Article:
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Digital signatures and PKI in Lithuania

This is a draft / notebook of sorts, in which I try to document the Lithuanian "qualified" PKI compatibility with Linux.

Providers

ADIC (identity card)

The ADIC, formerly NSC, issues national ID cards with two certificates preloaded – one for TLS client authen­tication (NQC-Authentication) and one for non-repudiable digital signatures (QC-DigitalSignature), both 2048-bit RSA. They are valid for 3 years; issuance and renewal is free.

As of 2012-07-04, ADIC issues CryptoTech cards, while older ones are Gemalto (GemXpresso R4). All official drivers and PKI roots are available at http://www.nsc.vrm.lt/downloads.htm.

Skaitmeninio sertifikavimo centras (SSC)

TODO

Registrų centras (RCSC) aka elektroninis.lt

TODO

Hardware (tokens)

CryptoTech smartcards

Issued by ADIC as national ID cards. Drivers for Windows and Linux are provided; a Mac OS X version is listed as "available on request".

I have not tested the Linux driver, however, it appears to be very minimal – just a single PKCS#11 library, which is a good sign.

Gemalto smartcards

Used to be issued by ADIC as national ID cards until mid-2012. Officially ADIC only supports Windows and provides a slightly outdated (but working) Gemalto Classic Client.

Linux drivers can be found in various places, e.g. LuxTrust (who distribute rebranded Gemalto tokens), and the provided libclassicclient seems to work. (n Arch Linux it's repackaged in AUR as libclassicclient.) With it, the card can be managed via pkcs11-tool --module libgclib.so, and various other features seem to work. Unfortunately I can't seem to get TLS client authentication working with it – both 7.0.0 and 6.1.0 keep giving me "CKR_FUNCTION_FAILED".

Oddly, the smartcards also seem to work (or show identical problems) with the CryptoTech PKCS#11 module.

Web authentication

To my knowledge, certificates from all issuers have the "TLS Client Authentication" usage, which means they can be used with any program which speaks PKCS#11, including web browsers. However, some websites use their own custom plugins.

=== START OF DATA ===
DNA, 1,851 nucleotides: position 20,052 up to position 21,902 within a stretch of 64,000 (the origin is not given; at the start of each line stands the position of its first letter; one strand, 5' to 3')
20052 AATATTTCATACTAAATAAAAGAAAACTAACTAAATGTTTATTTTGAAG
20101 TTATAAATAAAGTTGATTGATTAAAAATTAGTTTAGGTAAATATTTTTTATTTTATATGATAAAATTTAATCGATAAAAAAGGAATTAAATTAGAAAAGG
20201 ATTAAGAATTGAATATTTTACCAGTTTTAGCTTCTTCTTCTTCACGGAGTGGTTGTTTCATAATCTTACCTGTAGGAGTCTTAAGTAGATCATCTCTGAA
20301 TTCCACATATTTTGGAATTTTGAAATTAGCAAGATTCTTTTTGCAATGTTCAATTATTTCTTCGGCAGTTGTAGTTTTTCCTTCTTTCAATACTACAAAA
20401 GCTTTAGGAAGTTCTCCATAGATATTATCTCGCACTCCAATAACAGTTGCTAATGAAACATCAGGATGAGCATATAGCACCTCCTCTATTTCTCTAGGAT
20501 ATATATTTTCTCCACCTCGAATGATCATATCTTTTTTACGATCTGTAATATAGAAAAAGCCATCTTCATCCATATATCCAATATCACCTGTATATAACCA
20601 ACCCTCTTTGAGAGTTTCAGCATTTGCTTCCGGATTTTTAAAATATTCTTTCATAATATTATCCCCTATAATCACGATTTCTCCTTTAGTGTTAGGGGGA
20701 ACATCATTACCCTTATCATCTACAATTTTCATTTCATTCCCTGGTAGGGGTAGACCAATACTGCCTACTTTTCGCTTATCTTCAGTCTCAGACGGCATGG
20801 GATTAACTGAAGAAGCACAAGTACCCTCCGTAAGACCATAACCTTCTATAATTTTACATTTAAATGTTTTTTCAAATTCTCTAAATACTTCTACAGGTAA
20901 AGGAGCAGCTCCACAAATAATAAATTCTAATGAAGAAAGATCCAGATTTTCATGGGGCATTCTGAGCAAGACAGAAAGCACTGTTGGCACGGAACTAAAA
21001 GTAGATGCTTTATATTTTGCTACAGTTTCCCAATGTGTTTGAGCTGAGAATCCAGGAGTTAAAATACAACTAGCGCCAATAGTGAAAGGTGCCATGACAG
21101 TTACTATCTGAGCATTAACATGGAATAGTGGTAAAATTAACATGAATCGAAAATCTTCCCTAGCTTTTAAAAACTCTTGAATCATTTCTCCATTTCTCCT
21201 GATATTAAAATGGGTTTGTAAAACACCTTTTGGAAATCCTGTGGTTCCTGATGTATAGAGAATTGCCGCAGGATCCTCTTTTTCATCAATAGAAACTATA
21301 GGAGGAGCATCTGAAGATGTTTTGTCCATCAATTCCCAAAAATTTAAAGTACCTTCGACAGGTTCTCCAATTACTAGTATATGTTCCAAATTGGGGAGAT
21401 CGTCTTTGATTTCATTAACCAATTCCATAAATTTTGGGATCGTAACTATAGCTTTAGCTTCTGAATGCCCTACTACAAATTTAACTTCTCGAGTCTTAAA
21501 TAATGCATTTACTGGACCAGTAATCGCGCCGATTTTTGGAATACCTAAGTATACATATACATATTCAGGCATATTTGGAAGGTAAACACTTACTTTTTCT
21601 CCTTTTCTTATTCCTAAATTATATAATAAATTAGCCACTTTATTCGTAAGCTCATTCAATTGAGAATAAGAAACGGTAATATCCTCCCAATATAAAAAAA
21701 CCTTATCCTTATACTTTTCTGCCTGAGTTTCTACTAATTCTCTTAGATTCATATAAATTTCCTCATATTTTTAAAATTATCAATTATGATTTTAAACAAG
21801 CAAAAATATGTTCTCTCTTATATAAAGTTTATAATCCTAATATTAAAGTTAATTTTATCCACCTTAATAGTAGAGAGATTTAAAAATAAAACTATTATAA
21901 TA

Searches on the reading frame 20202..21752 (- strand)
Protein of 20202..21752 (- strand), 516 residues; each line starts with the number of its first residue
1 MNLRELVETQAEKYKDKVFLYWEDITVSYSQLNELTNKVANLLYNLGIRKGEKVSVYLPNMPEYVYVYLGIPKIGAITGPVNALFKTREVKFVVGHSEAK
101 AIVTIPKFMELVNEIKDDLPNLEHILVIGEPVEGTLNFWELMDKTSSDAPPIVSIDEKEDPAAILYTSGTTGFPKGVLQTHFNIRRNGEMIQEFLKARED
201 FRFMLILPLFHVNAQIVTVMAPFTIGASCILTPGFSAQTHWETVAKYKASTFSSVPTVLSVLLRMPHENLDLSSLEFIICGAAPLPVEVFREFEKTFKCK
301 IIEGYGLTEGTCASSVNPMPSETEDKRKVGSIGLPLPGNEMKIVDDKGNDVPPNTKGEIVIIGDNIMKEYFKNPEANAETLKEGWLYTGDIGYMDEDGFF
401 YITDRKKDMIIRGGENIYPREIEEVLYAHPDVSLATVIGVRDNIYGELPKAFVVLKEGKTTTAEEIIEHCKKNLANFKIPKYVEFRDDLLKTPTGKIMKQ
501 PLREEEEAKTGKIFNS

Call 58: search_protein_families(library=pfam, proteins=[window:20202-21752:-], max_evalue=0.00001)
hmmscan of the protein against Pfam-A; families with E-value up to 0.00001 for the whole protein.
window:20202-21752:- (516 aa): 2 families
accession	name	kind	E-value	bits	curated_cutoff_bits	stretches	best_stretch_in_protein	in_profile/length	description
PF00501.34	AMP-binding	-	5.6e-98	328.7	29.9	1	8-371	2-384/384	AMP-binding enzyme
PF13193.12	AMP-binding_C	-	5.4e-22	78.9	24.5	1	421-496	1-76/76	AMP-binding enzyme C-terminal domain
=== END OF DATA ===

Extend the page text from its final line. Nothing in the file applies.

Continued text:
Signa (SoDra, VMI)

A few government websites initially used a Java applet made by MitSoft, but due to web browsers dropping Java support they have switched to a standalone implementation. The new "Signa Browser Extension" is invoked as an URL handler for signa:auth/<uuid> and performs everything out-of-band, while the corresponding webpage polls the server for status.

The "extension" software is reasonably cross-platform, with Linux .deb and .rpm packages provided in addition to Windows .msi (repackaged for Arch as signa-browser-ext; a macOS version is supposed to be available as well). I'm not sure what architectures it works on, but the smart-card interface seems to be a bundled copy of generic javax.smartcardio and detects installed PKCS#11 libraries as it should.

ISIGN.io

The "E-Government Gateway" website uses an extension developed by ISIGN, which uses Native Messaging to communicate with the backend.

The extension works with Chrome as well as Firefox 50 (as of 1.2.0), although this particular website still only offers Java for Firefox.

The backend is available on Linux as a .deb package (repackaged for Arch as isign-chrome-signing) and is based on Qt5. It seems to have a hardcoded list of PKCS#11 modules to try, and does not support selecting between multiple connected tokens, but otherwise works well.

SSC

Selecting "Token (SSC)" in websites which offer this option (e.g. the E-Government Gateway) redirects to the SSC IdP website, which uses native (TLS) client authentication. (A Java-applet option is still available for Firefox, but is probably going to disappear soon.) Fortunately, at least the Linux "SafeNet eToken" PKCS#11 module from sac-core works with both Chromium and Firefox.

Registrų centras – ipasas.lt

Websites managed by "Registrų centras" use a SSO website ipasas.lt, which supports native (TLS) authentication for both RCSC-issued tokens and national ID cards. (SSC token users used to get redirected to SSC's own website; now their certificates are merely rejected.) Unfortunately I couldn't test it due to problems with Gemalto PKCS#11 module.

Mobile signatures

Nearly all websites accepting digital signatures also offer a "mobile signature" option, which uses certificates embedded in one's mobile SIM card. The exact protocol is unknown, but the entire process works like this:

Overall, this is the most convenient and compatible option, although has the major downside of being usable only by the select few services. (Even viewing one's own public certificate requires a certain amount of trickery.) Another downside is that all currently issued certificates are 1024-bit RSA, presumably due to SIM Toolkit limits.

Signed document formats

To do. Format is ADOC-1.0 (also more documentation), online tool Signa Web.